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This article is about a plant with the Japanese name Rakkyō. For the film series, see Kara no Kyōkai.
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Allium chinense (also known as Chinese onion, Chinese scallion, glittering chive, Japanese scallion, Kiangsi scallion, and Oriental onion) is an edible species of Allium, native to tát Trung Quốc, and cultivated in many other countries. Its close relatives include the onion, shallot, leek, chive, and garlic.
Allium chinense is native to tát Trung Quốc (in Anhui, Fujian, Guangdong, Guangxi, Guizhou, Hainan, Henan, Hubei, Hunan, Jiangxi, and Zhejiang provinces). It is naturalized in other parts of Asia as well as in North America.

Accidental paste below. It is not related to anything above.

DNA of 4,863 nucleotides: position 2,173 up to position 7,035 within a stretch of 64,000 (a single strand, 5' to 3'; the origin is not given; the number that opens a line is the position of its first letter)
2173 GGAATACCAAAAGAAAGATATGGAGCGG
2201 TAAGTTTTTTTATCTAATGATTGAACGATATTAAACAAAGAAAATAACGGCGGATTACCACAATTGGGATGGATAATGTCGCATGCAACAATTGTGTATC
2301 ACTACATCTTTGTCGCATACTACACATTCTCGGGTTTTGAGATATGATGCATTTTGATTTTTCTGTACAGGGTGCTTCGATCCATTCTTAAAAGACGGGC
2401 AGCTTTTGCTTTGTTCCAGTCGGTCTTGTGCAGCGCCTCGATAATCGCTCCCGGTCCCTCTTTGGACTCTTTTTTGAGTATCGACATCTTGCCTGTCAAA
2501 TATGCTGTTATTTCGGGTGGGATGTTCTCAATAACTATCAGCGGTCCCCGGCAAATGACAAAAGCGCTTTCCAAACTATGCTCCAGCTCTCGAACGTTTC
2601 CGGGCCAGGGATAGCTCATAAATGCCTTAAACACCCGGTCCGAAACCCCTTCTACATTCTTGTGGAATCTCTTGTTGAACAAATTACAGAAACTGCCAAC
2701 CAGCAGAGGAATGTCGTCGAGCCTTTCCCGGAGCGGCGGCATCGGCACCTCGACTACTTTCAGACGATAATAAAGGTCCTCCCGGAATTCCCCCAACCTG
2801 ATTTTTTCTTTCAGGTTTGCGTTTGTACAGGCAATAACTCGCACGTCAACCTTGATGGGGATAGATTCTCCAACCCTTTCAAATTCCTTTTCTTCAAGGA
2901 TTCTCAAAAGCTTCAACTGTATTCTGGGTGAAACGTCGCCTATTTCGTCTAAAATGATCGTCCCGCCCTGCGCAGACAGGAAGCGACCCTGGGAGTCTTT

Owing to tát its very mild and "fresh" taste, A. chinense is often pickled and served as a side dish in nhật bản and Vietnam to tát balance the stronger flavor of some other component in a meal. For example, in Japanese cuisine, it is eaten as a garnish on Japanese curry.
In Vietnam, pickled A. chinense, known as củ kiệu, is often served during Tết (Lunar New Year).
In Japanese, it is known as rakkyō (辣韮 or 薤). Glass bottles of white rakkyō bulb pickles are sold in Asian supermarkets in North America.
Allium chinense is used as a folk medicine in tonics to tát help the intestines, and as a stomachic.
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- Allium tuberosum, also known as garlic chives – Species of onion native to tát southwestern parts of the Chinese province of Shanxi
- Pickled onion – Onions pickled in a solution of vinegar or salt
- Botanical drawing of Allium chinense at Tropicos.org
- "Allium chinense". Plants for a Future.
- "Allium splendens". Plants for a Future.